June 5, 2003
Your article on the "Rabbi Revolution" (May 30) omitted one very important Westside rabbi. Rabbi Asher Brander, 35, has led the Westwood Kehilla for nine years, inspiring a renaissance of Jewish learning and thought.
During this last year, he single-handedly established a Kollel in Westwood with five energetic rabbis and their wives, who reach out to all Jews at all levels of learning and commitment, and who give classes all over the city. He has also established a vibrant college program for UCLA students who wish to learn more about their Jewish heritage.
He is always bringing exciting speakers to not only the Kehilla but to the entire Los Angeles area. His learning, teaching, leadership and vision establish him as a role model for the entire Jewish community. He is certainly part of the Rabbi Revolution, the next generation of rabbis that are taking over Los Angeles.
Zach Samuels , President Westwood Kehilla
The Jewish Journal's "Rabbi Revolution" only seems to be in effect for the Ashkenazi community of Los Angeles. Missing from your article was any mention of Rabbi Haim Ovadia, the recently appointed rabbi of Kahal Joseph Congregation, a "Westside" synagogue serving the Iraqi Jewish community. Ovadia is 36, and, in his short tenure at Kahal Joseph, he has already revitalized the congregation with creative programs that attract large numbers of young people. The Ashkenazim of Los Angeles may never take notice of this, but from all of the Orthodox rabbis serving Orthodox pulpits, Ovadia is probably the most authentically "modern Orthodox" rabbi in this city.
Rabbi Daniel Bouskila, Sephardic Temple Tifereth Israel
As she's done in the past, Julie Gruenbaum Fax once again cogently highlighted an interesting development in the life of the Los Angeles Jewish community. However, "Rabbi Revolution" (May 30) requires a follow-up article on the truly religious work our rabbis perform. What commitment does the new rabbinic generation make to pastoral care, effectively guiding Jews through the profound challenges happiness and tragedy placed before them?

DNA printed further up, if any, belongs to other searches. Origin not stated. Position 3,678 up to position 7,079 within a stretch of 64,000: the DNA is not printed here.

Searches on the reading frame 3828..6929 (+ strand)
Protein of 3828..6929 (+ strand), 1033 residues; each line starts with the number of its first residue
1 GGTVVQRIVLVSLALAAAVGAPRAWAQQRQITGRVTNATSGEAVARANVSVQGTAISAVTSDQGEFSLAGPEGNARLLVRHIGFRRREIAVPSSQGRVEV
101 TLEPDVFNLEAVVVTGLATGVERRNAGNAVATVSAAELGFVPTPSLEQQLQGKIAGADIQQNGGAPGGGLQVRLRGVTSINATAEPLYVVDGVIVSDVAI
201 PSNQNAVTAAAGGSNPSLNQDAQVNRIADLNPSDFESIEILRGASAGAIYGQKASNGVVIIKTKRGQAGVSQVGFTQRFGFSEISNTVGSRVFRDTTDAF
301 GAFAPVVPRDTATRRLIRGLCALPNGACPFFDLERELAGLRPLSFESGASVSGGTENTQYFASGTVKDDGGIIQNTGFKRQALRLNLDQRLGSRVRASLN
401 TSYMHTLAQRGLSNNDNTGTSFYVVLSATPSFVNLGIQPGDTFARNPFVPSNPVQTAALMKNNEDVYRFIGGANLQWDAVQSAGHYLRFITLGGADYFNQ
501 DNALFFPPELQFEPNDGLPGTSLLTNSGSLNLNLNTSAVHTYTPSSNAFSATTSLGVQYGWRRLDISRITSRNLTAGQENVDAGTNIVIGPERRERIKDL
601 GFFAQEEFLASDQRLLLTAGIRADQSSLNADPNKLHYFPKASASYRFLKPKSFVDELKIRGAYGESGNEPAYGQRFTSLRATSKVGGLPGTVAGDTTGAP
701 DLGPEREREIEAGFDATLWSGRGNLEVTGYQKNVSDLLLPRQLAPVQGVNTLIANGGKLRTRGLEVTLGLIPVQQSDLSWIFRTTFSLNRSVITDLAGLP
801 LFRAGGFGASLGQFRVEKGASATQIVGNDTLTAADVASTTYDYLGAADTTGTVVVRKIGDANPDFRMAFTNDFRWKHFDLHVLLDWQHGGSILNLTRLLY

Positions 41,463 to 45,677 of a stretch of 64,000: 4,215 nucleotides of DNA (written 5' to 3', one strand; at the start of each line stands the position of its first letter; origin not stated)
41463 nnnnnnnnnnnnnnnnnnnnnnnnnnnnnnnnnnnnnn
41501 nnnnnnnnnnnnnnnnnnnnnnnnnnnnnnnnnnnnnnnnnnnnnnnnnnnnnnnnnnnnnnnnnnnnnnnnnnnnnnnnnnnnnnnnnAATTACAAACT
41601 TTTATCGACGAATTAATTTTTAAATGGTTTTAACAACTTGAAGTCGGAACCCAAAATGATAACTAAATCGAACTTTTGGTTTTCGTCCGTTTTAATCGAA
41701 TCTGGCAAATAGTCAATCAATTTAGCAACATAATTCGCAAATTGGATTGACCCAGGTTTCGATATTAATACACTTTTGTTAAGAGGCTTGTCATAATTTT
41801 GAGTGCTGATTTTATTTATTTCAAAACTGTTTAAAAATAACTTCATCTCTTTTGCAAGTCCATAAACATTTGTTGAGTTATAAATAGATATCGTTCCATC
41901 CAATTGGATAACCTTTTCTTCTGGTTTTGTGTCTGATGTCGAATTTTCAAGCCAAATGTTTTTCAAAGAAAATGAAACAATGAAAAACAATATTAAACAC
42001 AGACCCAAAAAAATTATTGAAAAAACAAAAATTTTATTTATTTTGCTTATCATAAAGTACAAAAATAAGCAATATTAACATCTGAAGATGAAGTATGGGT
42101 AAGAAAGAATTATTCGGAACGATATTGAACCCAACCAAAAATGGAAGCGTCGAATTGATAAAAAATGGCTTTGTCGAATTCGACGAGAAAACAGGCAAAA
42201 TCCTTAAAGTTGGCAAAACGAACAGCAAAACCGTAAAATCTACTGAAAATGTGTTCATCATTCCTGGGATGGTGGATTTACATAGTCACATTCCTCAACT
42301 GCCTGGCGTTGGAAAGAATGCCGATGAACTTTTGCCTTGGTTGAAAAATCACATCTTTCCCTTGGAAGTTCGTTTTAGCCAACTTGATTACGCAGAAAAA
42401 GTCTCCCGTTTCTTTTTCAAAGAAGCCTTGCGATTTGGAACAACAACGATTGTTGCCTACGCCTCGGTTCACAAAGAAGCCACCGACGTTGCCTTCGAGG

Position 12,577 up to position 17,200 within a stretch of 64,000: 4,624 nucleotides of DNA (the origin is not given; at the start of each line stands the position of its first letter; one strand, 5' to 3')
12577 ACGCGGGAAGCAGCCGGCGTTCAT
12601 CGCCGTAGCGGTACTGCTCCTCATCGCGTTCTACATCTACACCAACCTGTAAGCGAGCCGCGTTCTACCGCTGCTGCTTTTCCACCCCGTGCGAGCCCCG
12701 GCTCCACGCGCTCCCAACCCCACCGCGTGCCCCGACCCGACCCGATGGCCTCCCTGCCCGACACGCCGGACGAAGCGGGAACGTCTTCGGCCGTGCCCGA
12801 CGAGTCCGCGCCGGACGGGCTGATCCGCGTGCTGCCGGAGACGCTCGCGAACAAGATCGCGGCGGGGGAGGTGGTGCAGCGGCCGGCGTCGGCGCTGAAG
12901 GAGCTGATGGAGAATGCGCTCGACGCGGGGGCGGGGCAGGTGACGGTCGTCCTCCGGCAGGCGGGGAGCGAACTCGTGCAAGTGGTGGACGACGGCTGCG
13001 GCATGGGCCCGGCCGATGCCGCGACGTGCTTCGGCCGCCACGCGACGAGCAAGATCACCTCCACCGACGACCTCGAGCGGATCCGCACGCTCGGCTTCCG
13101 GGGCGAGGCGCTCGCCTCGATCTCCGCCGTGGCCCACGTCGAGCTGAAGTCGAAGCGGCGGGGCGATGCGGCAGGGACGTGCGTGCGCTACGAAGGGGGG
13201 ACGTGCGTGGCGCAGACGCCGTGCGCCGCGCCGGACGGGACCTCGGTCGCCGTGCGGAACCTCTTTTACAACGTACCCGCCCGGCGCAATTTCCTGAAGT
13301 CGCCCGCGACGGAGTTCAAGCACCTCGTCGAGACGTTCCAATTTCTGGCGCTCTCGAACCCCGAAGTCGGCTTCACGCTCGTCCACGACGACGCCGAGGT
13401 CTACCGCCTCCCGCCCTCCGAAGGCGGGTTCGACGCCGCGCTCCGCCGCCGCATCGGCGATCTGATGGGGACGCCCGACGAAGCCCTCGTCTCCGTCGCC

Come to think of it, Fax doesn't need to apply her strong journalistic skills to another article. She needs to write a series.
Mark Rothman, Los Angeles
Jews in College
Regarding Sharon Rosenthal's article, "Book Preps Jewish Students for College" (May 23), I would like to point out one major concern affecting both new and continuing college students: money.
While the financial aid world is constantly growing -- both students looking for fellowships, loans or scholarships, and organizations and foundations offering them -- many Jewish students don't think they qualify for any targeted aid. For over a decade, Los Angeles Hillel Council has published "The National Guide to Scholarships, Fellowships and Financial Support for Jewish Students" in book form. This valuable resource, is now available free online at our new Web site www.theBagel.org . It lists over 125 sources of financial aid and is updated on a regular basis.
Alyce Arnick, Editor TheBagel.org Los Angeles Hillel Council
[Naomi] Pfefferman's review of "Jewtopia" misses the mark ("A State of 'Jewtopia,'" May 16).
Jewtopia is mostly funny, but unfortunately departs from poking fun at contemporary Jewish idiosyncrasies to instill "meaning" in an evening of fun.
The two "nice Jewish boys" who wrote and acted in the play, just don't get it. There is nothing funny about a young lawyer asking his mother why he should raise his children as Jews, nor is there anything funny about her responding with idiotic blather.
Their insensitivity and irreverence is woefully evident in the character of the rabbi who is not simply a buffoon with sexual perversions, but the instrument who desecrates those prayers Jews hold dear. "Cute" becomes testy and slips into self loathing.
The enormous energy of the play often escapes into nothingness, without direction or purpose. The nail is hammered in the coffin of the message when our hero announces that he sees no reason to raise his children as Jews.
Louis Lipofsky, Los Angeles
Geraldo and the Jews
When the latest intensification of Arab violence began, Geraldo Rivera kept showing on TV a scene of an Arab father and young son cowering before being shot and killed ("Do the Jews Need Geraldo?" May 30). This picture was shown over and over on TV while Rivera was reporting to make us think that this father and son were killed by Israeli gunfire.
A thorough investigation revealed that the father and son were killed by Palestinian Arabs. Even German news media reported that. Geraldo never corrected his malicious reports. In essence, Rivera knowingly and wittingly defamed and libeled Israel.
Rabbi Shimon Paskow , Temple Etz Chaim
In "Moving Beyond Ladies Who Lunch" (May 30), the name of Bat Yam's incoming membership chair is Sharon Rifelli.